What Good are the Arts?, Paperback Book
2 out of 5 (1 rating)


From one of the country's most eminent reviewers and academics, a delightfully sceptical and devastatingly intelligent assessment of the true value of art.


  • Format: Paperback
  • Pages: 320 pages
  • Publisher: Faber & Faber
  • Publication Date:
  • Category: Theory of art
  • ISBN: 9780571226030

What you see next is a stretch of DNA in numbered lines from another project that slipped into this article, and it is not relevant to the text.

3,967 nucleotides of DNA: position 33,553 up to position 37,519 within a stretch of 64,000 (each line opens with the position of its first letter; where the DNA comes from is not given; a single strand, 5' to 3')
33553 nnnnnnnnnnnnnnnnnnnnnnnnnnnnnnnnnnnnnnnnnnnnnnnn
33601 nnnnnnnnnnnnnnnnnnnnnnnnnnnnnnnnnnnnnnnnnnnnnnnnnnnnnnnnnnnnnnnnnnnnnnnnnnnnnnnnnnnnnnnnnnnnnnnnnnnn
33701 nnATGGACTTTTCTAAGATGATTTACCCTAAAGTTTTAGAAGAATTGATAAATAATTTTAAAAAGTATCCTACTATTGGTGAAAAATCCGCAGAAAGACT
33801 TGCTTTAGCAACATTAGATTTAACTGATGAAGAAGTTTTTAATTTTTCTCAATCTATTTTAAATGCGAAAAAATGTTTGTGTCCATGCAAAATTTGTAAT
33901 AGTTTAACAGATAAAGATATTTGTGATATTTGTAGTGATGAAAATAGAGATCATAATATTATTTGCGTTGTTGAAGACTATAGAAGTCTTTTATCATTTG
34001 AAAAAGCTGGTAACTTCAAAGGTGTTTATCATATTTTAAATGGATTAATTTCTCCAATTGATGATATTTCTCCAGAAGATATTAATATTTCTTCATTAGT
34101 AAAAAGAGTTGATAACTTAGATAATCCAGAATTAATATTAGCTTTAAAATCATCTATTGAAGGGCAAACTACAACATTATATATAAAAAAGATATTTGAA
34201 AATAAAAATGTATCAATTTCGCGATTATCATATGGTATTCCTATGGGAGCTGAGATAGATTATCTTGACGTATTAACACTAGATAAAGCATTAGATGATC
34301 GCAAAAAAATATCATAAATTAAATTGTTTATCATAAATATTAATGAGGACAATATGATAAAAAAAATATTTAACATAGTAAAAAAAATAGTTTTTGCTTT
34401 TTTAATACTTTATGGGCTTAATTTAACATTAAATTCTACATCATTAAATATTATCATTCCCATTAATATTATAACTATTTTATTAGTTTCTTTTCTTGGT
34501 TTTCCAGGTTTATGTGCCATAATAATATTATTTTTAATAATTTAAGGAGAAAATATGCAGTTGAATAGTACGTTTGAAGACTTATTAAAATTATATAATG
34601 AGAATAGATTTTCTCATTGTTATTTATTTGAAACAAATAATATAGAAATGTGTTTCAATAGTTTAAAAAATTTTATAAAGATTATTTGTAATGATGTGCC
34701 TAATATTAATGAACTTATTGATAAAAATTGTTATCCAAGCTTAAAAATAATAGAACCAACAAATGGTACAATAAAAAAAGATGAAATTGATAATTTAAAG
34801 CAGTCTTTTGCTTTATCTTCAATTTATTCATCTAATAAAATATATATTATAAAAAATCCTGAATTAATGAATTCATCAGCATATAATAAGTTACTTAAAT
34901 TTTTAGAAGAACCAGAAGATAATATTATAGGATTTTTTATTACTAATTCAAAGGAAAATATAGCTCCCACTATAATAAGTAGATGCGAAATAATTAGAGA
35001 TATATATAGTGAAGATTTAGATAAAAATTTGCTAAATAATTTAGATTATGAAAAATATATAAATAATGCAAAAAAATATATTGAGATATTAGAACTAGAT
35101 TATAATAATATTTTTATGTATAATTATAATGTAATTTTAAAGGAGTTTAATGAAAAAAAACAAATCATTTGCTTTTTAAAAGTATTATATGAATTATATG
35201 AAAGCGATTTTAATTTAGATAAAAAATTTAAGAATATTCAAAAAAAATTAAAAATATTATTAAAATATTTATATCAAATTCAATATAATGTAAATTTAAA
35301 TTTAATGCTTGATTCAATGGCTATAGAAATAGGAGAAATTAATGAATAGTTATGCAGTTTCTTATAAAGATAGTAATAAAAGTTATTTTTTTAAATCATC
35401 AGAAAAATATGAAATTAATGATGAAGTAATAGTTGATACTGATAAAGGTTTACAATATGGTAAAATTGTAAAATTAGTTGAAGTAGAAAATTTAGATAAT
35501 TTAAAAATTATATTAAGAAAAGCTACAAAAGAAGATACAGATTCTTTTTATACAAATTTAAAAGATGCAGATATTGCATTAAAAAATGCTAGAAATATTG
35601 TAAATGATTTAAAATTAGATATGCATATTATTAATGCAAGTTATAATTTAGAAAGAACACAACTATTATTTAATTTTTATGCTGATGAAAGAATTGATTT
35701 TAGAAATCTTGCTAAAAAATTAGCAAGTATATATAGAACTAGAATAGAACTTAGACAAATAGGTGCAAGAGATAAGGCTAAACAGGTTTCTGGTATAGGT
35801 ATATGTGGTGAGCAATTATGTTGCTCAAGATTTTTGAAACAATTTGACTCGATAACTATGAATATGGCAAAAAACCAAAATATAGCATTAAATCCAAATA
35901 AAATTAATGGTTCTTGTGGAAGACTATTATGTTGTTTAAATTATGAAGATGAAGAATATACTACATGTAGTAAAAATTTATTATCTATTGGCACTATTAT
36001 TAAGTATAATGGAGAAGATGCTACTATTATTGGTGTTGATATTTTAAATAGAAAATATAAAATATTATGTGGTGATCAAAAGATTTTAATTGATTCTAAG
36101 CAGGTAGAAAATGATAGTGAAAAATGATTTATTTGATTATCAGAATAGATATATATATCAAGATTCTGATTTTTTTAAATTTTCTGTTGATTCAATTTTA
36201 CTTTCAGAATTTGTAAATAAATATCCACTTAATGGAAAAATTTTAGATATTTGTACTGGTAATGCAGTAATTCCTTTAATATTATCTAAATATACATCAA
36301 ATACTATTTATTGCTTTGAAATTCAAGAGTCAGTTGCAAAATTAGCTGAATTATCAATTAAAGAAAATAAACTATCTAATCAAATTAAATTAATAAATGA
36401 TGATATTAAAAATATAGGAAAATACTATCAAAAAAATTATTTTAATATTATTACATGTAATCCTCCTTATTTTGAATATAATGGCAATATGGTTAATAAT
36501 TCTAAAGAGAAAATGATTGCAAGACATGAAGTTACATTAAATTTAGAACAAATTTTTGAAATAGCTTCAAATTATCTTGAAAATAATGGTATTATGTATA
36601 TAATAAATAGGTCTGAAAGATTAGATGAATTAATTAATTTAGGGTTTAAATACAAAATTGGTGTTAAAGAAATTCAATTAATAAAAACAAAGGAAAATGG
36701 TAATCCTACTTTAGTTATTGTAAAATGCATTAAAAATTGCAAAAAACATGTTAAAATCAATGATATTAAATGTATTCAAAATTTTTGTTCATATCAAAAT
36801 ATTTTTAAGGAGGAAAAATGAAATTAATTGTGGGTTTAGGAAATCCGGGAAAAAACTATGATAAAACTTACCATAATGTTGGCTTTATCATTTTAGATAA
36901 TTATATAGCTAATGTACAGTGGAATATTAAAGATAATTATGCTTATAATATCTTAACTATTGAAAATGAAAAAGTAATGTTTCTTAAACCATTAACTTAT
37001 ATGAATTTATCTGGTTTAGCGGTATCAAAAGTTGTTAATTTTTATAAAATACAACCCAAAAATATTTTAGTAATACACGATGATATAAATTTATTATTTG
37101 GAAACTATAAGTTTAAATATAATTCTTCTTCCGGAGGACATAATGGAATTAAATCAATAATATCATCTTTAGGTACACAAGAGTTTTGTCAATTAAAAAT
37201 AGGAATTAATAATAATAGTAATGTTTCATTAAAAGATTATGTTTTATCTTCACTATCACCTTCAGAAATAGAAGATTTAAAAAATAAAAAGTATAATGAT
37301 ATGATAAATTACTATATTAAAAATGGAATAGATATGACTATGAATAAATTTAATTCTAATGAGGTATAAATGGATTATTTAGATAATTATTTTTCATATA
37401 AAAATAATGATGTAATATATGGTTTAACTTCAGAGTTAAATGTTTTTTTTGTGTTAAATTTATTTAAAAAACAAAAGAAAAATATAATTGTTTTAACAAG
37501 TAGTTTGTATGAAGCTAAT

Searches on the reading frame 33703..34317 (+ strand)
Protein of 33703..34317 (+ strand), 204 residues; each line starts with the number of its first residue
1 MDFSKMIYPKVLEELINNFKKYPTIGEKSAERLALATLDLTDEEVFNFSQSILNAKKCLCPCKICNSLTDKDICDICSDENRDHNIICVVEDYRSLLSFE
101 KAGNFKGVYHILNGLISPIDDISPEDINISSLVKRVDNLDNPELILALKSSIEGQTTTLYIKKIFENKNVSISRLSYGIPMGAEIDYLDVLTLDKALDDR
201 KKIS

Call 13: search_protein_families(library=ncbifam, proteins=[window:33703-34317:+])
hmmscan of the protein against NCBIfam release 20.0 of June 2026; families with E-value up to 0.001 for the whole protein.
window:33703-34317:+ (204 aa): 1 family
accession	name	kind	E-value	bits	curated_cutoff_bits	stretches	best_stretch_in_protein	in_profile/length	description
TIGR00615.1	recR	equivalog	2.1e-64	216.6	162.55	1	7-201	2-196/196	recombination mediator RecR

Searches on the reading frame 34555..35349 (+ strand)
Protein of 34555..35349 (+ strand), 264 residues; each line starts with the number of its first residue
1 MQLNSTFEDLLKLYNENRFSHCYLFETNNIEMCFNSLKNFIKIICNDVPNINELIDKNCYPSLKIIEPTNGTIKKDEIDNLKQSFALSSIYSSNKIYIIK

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This book is not quite what you might think from the cover. It suggests it may be an enquiry into The Arts, but in fact it is a 100 page defence of the value of literary fiction and poetry, prefaced by 170 pages of saying how painting and music are nothing much. There are many good reviews of this book in newspapers & journals, both critical and positive, and most available online. I must admit I was as much persuaded to read it by the quote on the back cover from Jeanette Winterton calling it ‘idiotic’ as that from Rupert Christiansen calling it ‘exhilarating and suggestive.’ In fact both are true, as so often it suggests interesting ideas as you try to work out why he is so wrong. Different reviewers have found different reasons for becoming frustrated with the book. For my part, it was because of the outrageous sophistry of his arguments. He seems to use every fallacy available, attacking the person not the idea, making sweeping generalisations, setting up caricatures of opponents and knocking them down with torrents of scorn. I found it useful to read it alongside Anthony Weston’s great little book ‘A Rulebook for Arguments,’ using Carey as a textbook of what-not-to-do. One example that springs to mind, he argues that Churchill’s wartime government valued paintings more than human life, because they moved the national art collection into disused slate mines, but did not do the same for the population of London. He repeatedly seems to suggest that anyone with alternative opinions must be a heartless fascist.At the start of the second section, he gets into his real point - ‘Literature is superior to the other arts.’ (p.173) On getting over the arrogance of this stance, I gradually worked out what it was that so irritated me. He speaks for the bulk of the book about the visual arts, but it gradually becomes clear that he just doesn’t ‘get’ it. I thought the title was rhetorical, but he really does not understand the value of the arts as arts. He thinks the arts are inane, at best an enjoyable entertainment.Some reviewers have said that this is contradicted by his championing of literature, but on close inspection it turns out that he thinks literary fiction is superior only in so far as it is a sort of philosophy, not an art. ‘Only literature can criticize, then. Further, only literature can moralize. Nowadays this is frowned on. Literature, we are advised, should show not tell. It should work obliquely, through narrative. This is rather like saying that Christ would have done better to stick to parables.’ (p.181) His defence of literature is that it is ‘not just to delight like painting or music.’ (p.176) which misses the whole point of difficulty in the arts. Do people go to modern art for ‘delight’? It reminds me of Freud, who, having been told that his book on religion completely omitted the central point of religious (oceanic) experience wrote “I cannot discover this ‘oceanic’ feeling in myself.” !Two quotes from Carey on the visual arts: ‘Even Marlowe's lines are beyond the reach of visual arts like painting or photography. You cannot paint grass green emeralds, except by some ponderous device like juxtaposing painted grass and painted emeralds, whereas language can merge the two in a flash.' (p.216)And in analyzing a passage from Shakespere's Richard III - ‘How can a shadow be like an angel? Shadows are grey.' (p.218) ! He seems to suffer from boundless literalism.So how can he deal with poetry, most of which is surely nothing if not an art? You can tell from the poetry he quotes that he is in fact moved by it, but the only explanation for this he can find is that poetry is ‘indistinct.’ Well, yes - artistic, aesthetic, ‘spiritual’ experience must seem ‘indistinct’ to those who don’t want to attend to it, and allow only a vague feeling to find its way through to consciousness.He doesn’t seem to know that the arts can help us make sense of life, not in the literal sense of marshalling our ideas, but in patterning the deeper, underlying sea of non-discursive thought that lies behind our words and actions. I don’t mean unconscious thought, but that private, unspoken, but very conscious thinking which is experienced directly, without words, and gives significance to mere fact. ‘None of the fundamental things of life has words attached to it.' (Edwin Glasgow 1936 The Painter’s Eye)‘Intellectual people too often feel obliged to pretend an interest in arts for which they have no natural inclination. The man of abstract mind apprehends great ideas presented in the abstract medium of literature, but in the concrete of painting he is easily deceived by associations with words into spending his admiration on mean forms, on foolish labour, on purposeless colour.’ R.A.M. StevensonCarey says he wants to burst the pomposity of elitist art-worshipers, but he never knows where to stick the pin, having no idea that there is real value to be distinguished from the fake. If you never understood why some people think the visual arts, music, etc can be powerful, even ‘spiritual’ experiences, of great importance in their lives, then you can enjoy the confirmation of a professor who doesn’t ‘get’ it either. He will tell you there is nothing to get. Don’t buy this book if you want a serious consideration of the place of the arts in the modern world, or if you are easily frustrated. That said, having thrown it across the room in frustration, I always picked it up again after a week or two. It isn’t dull.